Reason You’re Right: Conditional predictions are different than unconditional predictions. A macro model that is useful for making policy will not say “Tomorrow X will happen.” It will say “Tomorrow X will happen unless you do something to stop it.” If policy is taken to be exogenous to a model (a “shock”), then the EMH does not say anything about whether you can see an event coming and do something about it.

Principle 6: Models that only fit one piece of the data are not very good models.

Example: “Sure, this model doesn’t fit facts A, B, and C, but it does fit fact D, and therefore it is a ‘laboratory’ that we can use to study the impact of changes in the factors that affect D.”

Suggested Retort: “Nope!”

Reason You’re Right: Suppose you make a different model to fit each phenomenon. Only if all your models don’t interact will you be able to use each different model to study its own phenomenon. And this is highly unlikely to happen. Also, it’s generally pretty easy to make a large number of different models that fit any one given fact, but very hard to make models that fit a whole bunch of facts at once. For these reasons, many philosophers of science claim that science theories should explain a whole bunch of phenomena in terms of some smaller, simpler subset of underlying phenomena. Or, in other words, wrong theories are wrong.

Principle 7: The message is not the messenger.

Example: “Well, that argument is being made by Person X, who is obviously just angry/a political hack/ignorant/not a real economist/a commie/stupid/corrupt.”

Suggested Retort: “Well, now it’s me making the argument! So what are you going to say about me?”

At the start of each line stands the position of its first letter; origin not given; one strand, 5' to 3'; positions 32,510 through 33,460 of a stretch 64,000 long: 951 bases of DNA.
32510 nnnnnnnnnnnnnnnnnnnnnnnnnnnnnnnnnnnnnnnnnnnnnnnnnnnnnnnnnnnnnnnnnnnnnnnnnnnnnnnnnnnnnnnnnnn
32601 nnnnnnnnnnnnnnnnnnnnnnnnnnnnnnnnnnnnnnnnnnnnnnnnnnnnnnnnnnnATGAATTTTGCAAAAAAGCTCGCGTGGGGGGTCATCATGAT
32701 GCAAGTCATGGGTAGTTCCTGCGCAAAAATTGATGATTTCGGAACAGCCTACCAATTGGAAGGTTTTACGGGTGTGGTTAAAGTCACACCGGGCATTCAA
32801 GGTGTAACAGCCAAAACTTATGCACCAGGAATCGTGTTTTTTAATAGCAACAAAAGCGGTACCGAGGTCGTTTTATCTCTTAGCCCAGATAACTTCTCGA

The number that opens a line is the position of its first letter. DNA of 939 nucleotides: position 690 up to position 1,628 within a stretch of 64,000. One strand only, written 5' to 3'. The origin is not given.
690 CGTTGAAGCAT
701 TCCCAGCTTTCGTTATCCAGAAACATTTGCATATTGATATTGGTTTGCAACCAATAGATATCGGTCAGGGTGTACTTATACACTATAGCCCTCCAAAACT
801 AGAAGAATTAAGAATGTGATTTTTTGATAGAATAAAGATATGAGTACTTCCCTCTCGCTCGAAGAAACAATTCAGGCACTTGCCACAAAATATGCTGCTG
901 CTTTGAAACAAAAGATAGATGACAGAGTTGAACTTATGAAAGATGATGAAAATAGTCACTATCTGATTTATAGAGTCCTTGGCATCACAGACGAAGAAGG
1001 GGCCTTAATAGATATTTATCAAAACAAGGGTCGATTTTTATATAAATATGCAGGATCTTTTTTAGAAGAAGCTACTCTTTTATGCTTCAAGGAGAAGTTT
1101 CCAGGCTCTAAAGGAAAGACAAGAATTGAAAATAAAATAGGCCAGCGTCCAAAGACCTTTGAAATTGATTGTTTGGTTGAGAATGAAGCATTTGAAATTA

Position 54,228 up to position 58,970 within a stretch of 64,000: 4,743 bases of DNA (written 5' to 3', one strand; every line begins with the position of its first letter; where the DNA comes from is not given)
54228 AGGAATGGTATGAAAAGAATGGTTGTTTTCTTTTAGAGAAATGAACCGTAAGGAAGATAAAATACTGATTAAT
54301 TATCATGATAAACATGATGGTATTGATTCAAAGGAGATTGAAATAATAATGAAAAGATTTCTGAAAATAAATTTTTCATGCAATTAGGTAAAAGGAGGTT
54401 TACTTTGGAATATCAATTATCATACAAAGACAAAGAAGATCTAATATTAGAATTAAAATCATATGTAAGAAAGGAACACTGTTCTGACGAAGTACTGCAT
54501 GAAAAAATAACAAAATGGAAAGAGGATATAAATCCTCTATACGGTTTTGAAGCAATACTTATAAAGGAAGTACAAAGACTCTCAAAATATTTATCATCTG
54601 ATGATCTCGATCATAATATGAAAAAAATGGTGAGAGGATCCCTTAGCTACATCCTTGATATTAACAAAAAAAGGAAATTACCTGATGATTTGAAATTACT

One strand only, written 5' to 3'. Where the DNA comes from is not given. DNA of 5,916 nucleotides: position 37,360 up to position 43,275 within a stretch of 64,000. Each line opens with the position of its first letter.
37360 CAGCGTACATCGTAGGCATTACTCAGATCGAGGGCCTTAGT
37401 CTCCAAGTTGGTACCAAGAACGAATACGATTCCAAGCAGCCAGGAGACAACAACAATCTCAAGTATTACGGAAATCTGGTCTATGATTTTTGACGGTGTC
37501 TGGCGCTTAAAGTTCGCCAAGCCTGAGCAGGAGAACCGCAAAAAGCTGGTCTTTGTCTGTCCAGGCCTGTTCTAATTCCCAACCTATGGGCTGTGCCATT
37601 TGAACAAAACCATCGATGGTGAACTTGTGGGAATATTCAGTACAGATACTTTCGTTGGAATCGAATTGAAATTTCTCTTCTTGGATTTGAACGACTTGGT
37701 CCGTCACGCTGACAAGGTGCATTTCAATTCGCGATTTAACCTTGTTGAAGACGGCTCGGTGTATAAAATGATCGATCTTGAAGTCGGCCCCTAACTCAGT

Reason You’re Right: This should be fairly obvious, but people seem to forget it. Even angry hackish ignorant stupid communist corrupt non-economists can make good cogent correct arguments (or, at least, repeat them from some more reputable source!). Arguments should be argued on the merits. This is the converse of Principle 1.

There are, of course, a lot more principles than these, and I’ll include some in a later post. The set of silly things that people can and will say to try to beat an interlocutor down is, well, very large. But I think these seven principles will guard you against much of the worst of the silliness. Keep them always with you at your side … Happy arguing!

Noah Smith: Seven principles for arguing with economists 

  1. September 25, 2013 at 12:10 pm

    Theories are not wrong, but in far too many cases those who should know better draw invalid conclusions from them. That is why I am proposing a “practical real world” approach to the teaching of economics for the general public, completely void of theories, yet consistent with the actual theories (sans the invalid conclusions). I do this not to discredit the theories or the academic work within economics, but as a method of educating the public without the confusion created by invalid conclusions form theories. Case in point: The inability of economists, the media, and political advocates to adequately account for the effects of isolating assumptions that form the basis for theories.

    As for accounting identity, this is one of my pet peeves. The variables all have issues involving definitions and measurements. In other words, whether you realize it or not, there are underlying assumptions behind each identity. To argue that “my conclusion about what is going to happen if X occurs is a mathematical fact” is completely invalid. Case in point: any such conclusion that requires calculations involving the money supply, or money velocity.

  2. Ken Zimmerman
    September 29, 2013 at 8:43 am

    I don’t know what Noah Smith has been smoking, but his “Seven principles for arguing with economists” seems lost in a cloud of some sort of smoke.